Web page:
DOI:  https://doi.org/10.4049/jimmunol.2000244
  17. Biochem Biophys Res Commun. 2020 Sep 29. pii: S0006-291X(20)31853-2. [Epub ahead of print]
    Jang SK, Hong SE, Lee DH, Hong J, Park IC, Jin HO.
      Mechanistic target of rapamycincomplex 1 (mTORC1) integrates various environmental signals to regulate cell growth and metabolism. mTORC1 activity is sensitive to changes in amino acid levels. Here, we investigated the effect of lysine on mTORC1 activity in non-small cell lung cancer (NSCLC) cells. Lysine deprivation suppressed mTORC1 activity and lysine replenishment restored the decreased mTORC1 activity in lysine-deprived cells. Supplementing growth factors, such as insulin growth factor-1 or insulin restored the decreased mTORC1 activity in serum-deprived cells. However, in serum/lysine-deprived cells, supplementing growth factors was not sufficient to restore mTORC1 activity, suggesting thatgrowth factors could not activate mTORC1 efficiently in the absence of lysine. General control nonderepressible 2 and AMP-activated protein kinase were involved in lysine deprivation-mediated inhibition of mTORC1. Taken together, these results suggest that lysine might play role in the regulation of mTORC1 activation in NSCLC cells.
    Keywords:  AMP-Activated protein kinase; Amino acid; General control nonderepressible 2; Lysine; Mechanistic target of rapamycin complex 1
    DOI:  https://doi.org/10.1016/j.bbrc.2020.09.100
  18. Genet Med. 2020 Sep 30.
    Bichet DG, Aerts JM, Auray-Blais C, Maruyama H, Mehta AB, Skuban N, Krusinska E, Schiffmann R.
      PURPOSE: To assess the utility of globotriaosylsphingosine (lyso-Gb3) for clinical monitoring of treatment response in patients with Fabry disease receiving migalastat.METHODS: A post hoc analysis evaluated data from 97 treatment-naive and enzyme replacement therapy (ERT)-experienced patients with migalastat-amenable GLA variants from FACETS (NCT00925301) and ATTRACT (NCT01218659) and subsequent open-label extension studies. The relationship between plasma lyso-Gb3 and measures of Fabry disease progression (left ventricular mass index [LVMi], estimated glomerular filtration rate [eGFR], and pain) and the relationship between lyso-Gb3 and incidence of Fabry-associated clinical events (FACEs) were assessed in both groups. The relationship between changes in lyso-Gb3 and kidney interstitial capillary (KIC) globotriaosylceramide (Gb3) inclusions was assessed in treatment-naive patients.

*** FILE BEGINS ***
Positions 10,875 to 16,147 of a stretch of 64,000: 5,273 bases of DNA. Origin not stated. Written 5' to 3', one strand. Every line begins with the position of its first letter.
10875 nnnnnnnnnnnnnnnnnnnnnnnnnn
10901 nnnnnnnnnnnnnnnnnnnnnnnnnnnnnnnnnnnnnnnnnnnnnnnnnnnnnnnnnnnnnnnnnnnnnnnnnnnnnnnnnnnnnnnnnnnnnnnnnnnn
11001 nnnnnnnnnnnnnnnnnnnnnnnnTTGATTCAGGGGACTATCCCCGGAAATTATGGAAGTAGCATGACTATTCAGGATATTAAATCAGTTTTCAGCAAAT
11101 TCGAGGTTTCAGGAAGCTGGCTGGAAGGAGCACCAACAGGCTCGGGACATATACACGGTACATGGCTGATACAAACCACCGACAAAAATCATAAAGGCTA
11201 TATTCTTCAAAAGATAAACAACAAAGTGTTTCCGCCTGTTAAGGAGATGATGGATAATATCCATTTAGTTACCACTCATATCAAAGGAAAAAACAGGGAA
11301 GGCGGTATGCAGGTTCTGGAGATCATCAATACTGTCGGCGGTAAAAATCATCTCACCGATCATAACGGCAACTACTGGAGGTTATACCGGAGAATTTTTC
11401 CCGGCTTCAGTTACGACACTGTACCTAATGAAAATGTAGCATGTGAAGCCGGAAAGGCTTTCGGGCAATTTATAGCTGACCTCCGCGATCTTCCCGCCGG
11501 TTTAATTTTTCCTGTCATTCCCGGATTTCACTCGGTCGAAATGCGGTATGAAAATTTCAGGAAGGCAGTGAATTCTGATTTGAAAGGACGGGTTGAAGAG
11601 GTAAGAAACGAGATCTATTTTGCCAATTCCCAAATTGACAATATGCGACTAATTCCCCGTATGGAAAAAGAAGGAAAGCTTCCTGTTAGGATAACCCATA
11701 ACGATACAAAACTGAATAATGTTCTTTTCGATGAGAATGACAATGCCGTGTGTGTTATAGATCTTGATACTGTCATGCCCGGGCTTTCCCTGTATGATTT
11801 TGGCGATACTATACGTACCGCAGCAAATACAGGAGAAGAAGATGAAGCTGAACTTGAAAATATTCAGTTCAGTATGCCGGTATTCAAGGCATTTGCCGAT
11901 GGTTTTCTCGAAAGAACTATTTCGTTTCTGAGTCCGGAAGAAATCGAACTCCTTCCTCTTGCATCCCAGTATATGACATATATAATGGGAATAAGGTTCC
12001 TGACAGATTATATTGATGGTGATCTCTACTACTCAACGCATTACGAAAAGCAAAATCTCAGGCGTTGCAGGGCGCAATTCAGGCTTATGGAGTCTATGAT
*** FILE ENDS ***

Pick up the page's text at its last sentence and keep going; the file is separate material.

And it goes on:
RESULTS: No significant correlations were identified between changes in lyso-Gb3 and changes in LVMi, eGFR, or pain. Neither baseline lyso-Gb3 levels nor the rate of change in lyso-Gb3 levels during treatment predicted FACE occurrences in all patients or those receiving migalastat for ≥24 months. Changes in lyso-Gb3 correlated with changes in KIC Gb3 inclusions in treatment-naive patients.
    CONCLUSIONS: Although used as a pharmacodynamic biomarker in research and clinical studies, plasma lyso-Gb3 may not be a suitable biomarker for monitoring treatment response in migalastat-treated patients.
    Keywords:  Fabry disease; biomarker; clinical monitoring; lyso-Gb3; migalastat
    DOI:  https://doi.org/10.1038/s41436-020-00968-z
  19. J Cell Sci. 2020 Sep 28. pii: jcs.248310. [Epub ahead of print]
    Ying S, Khaperskyy DA.
      Translation arrest is a part of the cellular stress response that decreases energy consumption and enables rapid reprioritisation of gene expression. Often translation arrest leads to condensation of untranslated messenger ribonucleoproteins (mRNPs) into stress granules (SGs). Studies into mechanisms of SG formation and functions are complicated because various types of stress cause formation of SGs with different properties and composition. In this work we focused on the mechanism of SG formation triggered by UV damage. We demonstrate that UV-induced inhibition of translation does not involve inhibition of the mechanistic target of rapamycin (mTOR) signaling or dissociation of the 48S preinitiation complexes. The general control non-derepressible 2 (GCN2) kinase contributes to UV-induced SG formation, which is independent of the phosphorylation of the eukaryotic translation initiation factor 2α. Like many other types of SGs, condensation of UV-induced granules requires the Ras-GTPase-Activating Protein SH3-Domain-Binding Protein 1 (G3BP1). Our work reveals that in UV-treated cells the mechanisms of translation arrest and SG formation may be unlinked, resulting in SGs that do not contain the major type of polysome-free preinitiation complexes that accumulate in the cytoplasm.
    Keywords:  G3BP1; GCN2; MTOR; Stress granule; UVC
    DOI:  https://doi.org/10.1242/jcs.248310
  20. Front Mol Biosci. 2020 ;7 177
    Cox TM.